“SORRY, WE’RE CLOSED,” said a white person in the lobby of my first hostel as I walked through the door.
“Shit,” I said. The group at the table laughed, all looking at me. One stood and got a beer from the mini-fridge in the corner.
“Where are you from?” they said. They asked me to take pictures of them with their digital cameras.
I said, “Well, goodnight,” and went to my room. In my room I thought about how I wouldn’t normally hang out with those people if I was in Seattle.
The next day I was sitting on a curb eating a banana pancake. One of the travelers—a mildly obese, sunburned man—turned his body gradually as he passed me. He stopped and looked at me. I looked at him. He moved slowly forward. I wasn’t sure if it was him.
“Good morning,” he said, “is that your breakfast?”
“Hi,” I said.
“I’m going to the Grand Palace,” he said, “where are you going?”
“I’m going to the park down that way,” I said. I didn’t think to ask him if I could come with him before he left. It didn’t occur to me until days later.
That night in a new guesthouse in the Silom area I was ordering large Changs at the bar and moving back to a table where I sat alone. If I sat there long enough I thought someone would approach me. A group of three Americans appeared and interacted with each other as if they had been friends for years. Eye contact was not established with any of the members of the group. I ended up in the corner on a couch writing in my notebook until the bar closed. The next morning the bartender, who also worked the reception, saw me and said “large Chang” and grinned.
The following night in the same guesthouse bar I was at a table where a lot of people sat drinking. I was seated across an English girl.
“Where are you from,” I said.
“How long have you been traveling for, and when will you go back,” she said.
“Where have you been since you started traveling,” I said, “and long have you been traveling?”
“You’re from the States, right,” she said, “where in the States?”
“Oh, you’re from Seattle? My cousin lives there,” the person next to me interrupted.
“Yes,” I said. “And where are you from?”
“England,” the new person said.
“I thought so,” I said. “I have such a hard time lately telling if people are English or Australian. Sometimes I even think Germans are English. One time I met this guy from London and I thought he was German for like two days. It was very strange.”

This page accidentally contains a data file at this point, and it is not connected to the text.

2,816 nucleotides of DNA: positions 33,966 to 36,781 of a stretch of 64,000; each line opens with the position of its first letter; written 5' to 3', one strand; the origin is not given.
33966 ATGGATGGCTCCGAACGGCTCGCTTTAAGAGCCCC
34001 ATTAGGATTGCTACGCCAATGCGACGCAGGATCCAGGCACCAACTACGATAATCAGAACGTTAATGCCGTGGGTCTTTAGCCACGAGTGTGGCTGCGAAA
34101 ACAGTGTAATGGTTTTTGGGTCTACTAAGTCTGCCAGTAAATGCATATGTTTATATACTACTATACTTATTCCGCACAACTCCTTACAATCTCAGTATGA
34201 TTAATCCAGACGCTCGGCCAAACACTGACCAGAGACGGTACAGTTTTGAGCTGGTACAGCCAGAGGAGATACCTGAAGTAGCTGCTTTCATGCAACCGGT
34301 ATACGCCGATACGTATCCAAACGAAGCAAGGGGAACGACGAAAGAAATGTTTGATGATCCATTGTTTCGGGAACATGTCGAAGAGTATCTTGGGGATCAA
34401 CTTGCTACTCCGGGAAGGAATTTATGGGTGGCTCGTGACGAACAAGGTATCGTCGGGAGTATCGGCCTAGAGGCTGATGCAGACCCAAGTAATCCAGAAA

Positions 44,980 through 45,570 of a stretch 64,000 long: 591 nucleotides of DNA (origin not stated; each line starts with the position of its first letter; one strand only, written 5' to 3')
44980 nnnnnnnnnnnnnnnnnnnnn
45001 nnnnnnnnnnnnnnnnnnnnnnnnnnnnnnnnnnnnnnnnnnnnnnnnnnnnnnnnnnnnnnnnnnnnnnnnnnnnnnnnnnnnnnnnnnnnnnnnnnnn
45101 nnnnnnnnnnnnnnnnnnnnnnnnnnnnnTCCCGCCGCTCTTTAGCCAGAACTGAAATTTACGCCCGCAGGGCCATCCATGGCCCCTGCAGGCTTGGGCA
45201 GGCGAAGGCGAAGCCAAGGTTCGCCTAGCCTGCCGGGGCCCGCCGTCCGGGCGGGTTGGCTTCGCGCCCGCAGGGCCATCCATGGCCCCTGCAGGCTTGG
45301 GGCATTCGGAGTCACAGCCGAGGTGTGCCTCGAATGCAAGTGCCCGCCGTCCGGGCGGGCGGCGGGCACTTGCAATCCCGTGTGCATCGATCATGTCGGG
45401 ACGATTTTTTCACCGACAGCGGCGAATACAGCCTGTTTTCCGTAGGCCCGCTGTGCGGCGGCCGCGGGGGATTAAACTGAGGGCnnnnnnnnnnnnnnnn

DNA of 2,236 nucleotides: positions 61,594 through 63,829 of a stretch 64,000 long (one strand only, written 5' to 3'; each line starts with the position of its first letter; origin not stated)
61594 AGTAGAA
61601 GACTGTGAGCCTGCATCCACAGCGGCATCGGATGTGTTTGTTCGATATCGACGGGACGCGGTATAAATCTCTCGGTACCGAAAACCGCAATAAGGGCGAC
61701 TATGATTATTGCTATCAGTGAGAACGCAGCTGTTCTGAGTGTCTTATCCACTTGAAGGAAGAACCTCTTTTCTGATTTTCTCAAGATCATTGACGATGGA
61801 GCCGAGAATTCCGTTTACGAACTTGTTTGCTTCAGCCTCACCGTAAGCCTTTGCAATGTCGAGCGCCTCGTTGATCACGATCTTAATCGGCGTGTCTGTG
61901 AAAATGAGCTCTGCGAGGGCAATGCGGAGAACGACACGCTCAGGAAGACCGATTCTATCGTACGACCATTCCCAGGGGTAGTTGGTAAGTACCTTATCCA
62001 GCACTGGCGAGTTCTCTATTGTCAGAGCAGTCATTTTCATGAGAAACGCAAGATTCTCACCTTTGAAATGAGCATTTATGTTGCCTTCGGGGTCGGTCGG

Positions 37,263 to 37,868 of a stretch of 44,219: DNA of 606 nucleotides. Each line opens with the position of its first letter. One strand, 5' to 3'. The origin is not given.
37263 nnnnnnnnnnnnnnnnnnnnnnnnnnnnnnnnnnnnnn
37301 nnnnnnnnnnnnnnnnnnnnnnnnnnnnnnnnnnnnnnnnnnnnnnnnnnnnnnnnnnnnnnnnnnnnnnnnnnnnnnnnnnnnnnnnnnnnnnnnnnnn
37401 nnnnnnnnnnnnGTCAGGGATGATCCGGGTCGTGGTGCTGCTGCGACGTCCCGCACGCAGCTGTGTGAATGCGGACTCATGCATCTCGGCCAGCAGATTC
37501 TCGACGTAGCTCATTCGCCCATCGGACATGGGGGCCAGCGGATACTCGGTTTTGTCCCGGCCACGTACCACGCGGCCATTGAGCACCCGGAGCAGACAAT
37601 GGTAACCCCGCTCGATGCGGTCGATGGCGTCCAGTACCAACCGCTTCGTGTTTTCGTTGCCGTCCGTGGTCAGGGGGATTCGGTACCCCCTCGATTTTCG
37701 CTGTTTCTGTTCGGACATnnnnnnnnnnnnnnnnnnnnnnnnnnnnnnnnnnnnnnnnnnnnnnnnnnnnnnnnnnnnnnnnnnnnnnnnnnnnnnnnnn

“I have such a hard time telling the difference between Americans and Canadians,” the new person said, “that I just ask if they’re Canadian because I don’t want to offend them.”
“But you guys have Obama now so it’s okay,” the English girl said
“Obama is very good,” the new person said.
“Obama is a lot better than George Bush,” the English person said.
“Yes,” I said.
“You must have been embarrassed to be an American when George Bush was president,” the new person said.
“No, I wasn’t,” I said.
“All the Americans I have talked to have been very embarrassed about George Bush,” the new person said.
“I don’t think I was embarrassed,” I said.
“But you must have been embarrassed,” the English said. “I was embarrassed that we were both a member of the same species.”
“I was embarrassed for the Americans,” the new person said.
“No, I wasn’t embarrassed,” I said.
“Do you like George Bush,” the English said.
“I do not like George Bush,” I said.
“Then, truly, you must have been embarrassed to be an American,” the new person said.
“If a person generalizes my personality or how ‘good’ I am based on my nationality, or who presides over the country in which I was born,” I said, “then that person is no better than George Bush, or even Nazis. Nazis generalized personality and how ‘good’ people were based on religion and then killed a lot of them. In Rwanda genocide happened because people were judging other people’s intellectual characteristics based on what tribe they came from.
“I never felt embarrassed because if a person judged me for being American and subsequently didn’t want to be my friend, I wouldn’t want to have that person as a friend, so I remained unaffected.”
The new person turned to the position she was in before she interrupted. I turned back to the English.
“So, what do you do for money,” I said.
The next morning at the reception we saw each other and she made a small wave then turned her face.
“Your bed’s infested,” I said that day to a Canadian girl that had just come in and put her bags down on one of the bunks. “That was supposed to be my bed, but someone told me there were bedbugs, so I moved to this bed. . . You should change beds.”
Later I had the same conversation with her that I had the night previous with the English, minus the genocide speech.
That night we went to the Loi Krathong festival together. We ended up back at the guesthouse on the balcony talking to two English people who gave me a lot of information about what to do in Cambodia.
The next day I went to Cambodia.